Chapter 13:

Chapter 12: Unexpected Reunion

Zero to Hero

"Come visit soon, Ken! Candace! Tina!" Bailee's tearful goodbye lingered as we departed the village.

"Don’t worry, Bailee. Once I get my hands on a teleport artifact, I can travel all around the world instantly and can visit whenever!" I reassured her, trying to ease the young girl's emotions.

"Bye everyone! Don’t miss me too much," Candace chimed in, smiling, while the young men seemed on the verge of tears, echoing Bailee's sentiment.

"Later Thane! Next time we meet, I will surely be stronger than you are," Tina declared confidently, bidding farewell to the grateful villagers. "Take care, you three. Thanks again for saving our village," Thane added, offering a firm handshake.

“Glad we could help! Thanks for teaching me how to use healing magic elder!” I replied, as we waved goodbye to all of the villagers who came to see us off.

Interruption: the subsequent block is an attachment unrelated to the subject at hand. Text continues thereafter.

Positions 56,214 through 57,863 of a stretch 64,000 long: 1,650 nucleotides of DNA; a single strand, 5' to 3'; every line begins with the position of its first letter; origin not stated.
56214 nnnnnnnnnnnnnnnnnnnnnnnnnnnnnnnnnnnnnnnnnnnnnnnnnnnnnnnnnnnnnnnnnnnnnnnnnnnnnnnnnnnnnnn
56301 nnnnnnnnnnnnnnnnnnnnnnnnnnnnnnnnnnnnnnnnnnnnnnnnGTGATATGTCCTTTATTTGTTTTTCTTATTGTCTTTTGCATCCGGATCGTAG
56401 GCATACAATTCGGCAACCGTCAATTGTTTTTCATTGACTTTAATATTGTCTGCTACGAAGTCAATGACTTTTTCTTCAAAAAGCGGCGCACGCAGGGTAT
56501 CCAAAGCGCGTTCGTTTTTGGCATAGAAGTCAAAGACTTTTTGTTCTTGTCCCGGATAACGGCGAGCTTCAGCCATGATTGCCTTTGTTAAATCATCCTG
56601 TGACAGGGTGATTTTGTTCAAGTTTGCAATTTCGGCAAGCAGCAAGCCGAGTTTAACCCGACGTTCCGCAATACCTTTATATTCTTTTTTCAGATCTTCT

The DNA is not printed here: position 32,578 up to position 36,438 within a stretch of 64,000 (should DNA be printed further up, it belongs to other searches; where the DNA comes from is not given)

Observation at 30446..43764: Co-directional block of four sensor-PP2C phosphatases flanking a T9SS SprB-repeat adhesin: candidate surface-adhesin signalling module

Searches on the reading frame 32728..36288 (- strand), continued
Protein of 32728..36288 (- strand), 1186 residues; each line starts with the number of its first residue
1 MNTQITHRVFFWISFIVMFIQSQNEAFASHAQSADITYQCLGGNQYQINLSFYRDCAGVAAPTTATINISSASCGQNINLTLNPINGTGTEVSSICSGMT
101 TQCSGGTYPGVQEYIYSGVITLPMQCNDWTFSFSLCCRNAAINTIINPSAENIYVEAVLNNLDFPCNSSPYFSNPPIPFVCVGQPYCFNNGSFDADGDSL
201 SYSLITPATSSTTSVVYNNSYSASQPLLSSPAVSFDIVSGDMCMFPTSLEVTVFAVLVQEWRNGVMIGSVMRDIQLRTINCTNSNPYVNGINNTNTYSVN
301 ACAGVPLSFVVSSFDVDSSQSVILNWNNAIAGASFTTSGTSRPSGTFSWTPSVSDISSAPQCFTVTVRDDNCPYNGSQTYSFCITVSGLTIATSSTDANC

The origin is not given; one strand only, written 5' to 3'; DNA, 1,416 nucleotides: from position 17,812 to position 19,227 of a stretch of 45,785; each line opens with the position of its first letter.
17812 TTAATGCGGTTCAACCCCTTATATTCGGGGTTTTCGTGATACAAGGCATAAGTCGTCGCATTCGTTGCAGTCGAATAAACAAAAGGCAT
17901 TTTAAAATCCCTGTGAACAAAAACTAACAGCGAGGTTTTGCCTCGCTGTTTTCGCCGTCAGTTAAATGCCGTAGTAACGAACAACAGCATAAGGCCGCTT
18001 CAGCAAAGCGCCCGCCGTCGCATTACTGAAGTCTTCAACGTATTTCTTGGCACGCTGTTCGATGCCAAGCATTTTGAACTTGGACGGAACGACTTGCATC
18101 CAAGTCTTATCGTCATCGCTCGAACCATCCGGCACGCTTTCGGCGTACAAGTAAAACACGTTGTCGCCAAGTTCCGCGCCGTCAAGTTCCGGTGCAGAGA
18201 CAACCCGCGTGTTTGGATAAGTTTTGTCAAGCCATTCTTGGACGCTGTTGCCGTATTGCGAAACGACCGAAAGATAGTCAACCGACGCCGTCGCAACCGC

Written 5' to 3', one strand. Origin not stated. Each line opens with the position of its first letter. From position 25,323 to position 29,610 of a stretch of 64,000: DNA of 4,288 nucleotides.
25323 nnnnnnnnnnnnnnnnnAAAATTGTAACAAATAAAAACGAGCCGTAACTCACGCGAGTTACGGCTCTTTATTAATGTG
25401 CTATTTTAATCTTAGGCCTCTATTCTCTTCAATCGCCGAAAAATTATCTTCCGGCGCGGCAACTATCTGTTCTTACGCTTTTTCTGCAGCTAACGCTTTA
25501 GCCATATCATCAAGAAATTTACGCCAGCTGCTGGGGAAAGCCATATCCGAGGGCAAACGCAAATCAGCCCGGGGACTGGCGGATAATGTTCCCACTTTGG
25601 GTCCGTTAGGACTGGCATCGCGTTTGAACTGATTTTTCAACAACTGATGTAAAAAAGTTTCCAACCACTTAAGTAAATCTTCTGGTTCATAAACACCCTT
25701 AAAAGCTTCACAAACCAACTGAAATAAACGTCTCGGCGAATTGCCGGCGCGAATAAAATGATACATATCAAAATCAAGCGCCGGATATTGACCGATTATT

As we bid goodbye to the villagers, we embarked on our journey toward Ostrium city, this time mounted on horses. Traveling through the mountainous terrain while teleporting over peaks, the addition of the horses made our journey much smoother.

As we ventured even further south, the biting cold of mid-winter gradually softened into a more bearable chill, transitioning into favorable weather as we crossed the mountains onto flat plains. The once desolate landscapes became dotted with villages and encounters with travelers became commonplace.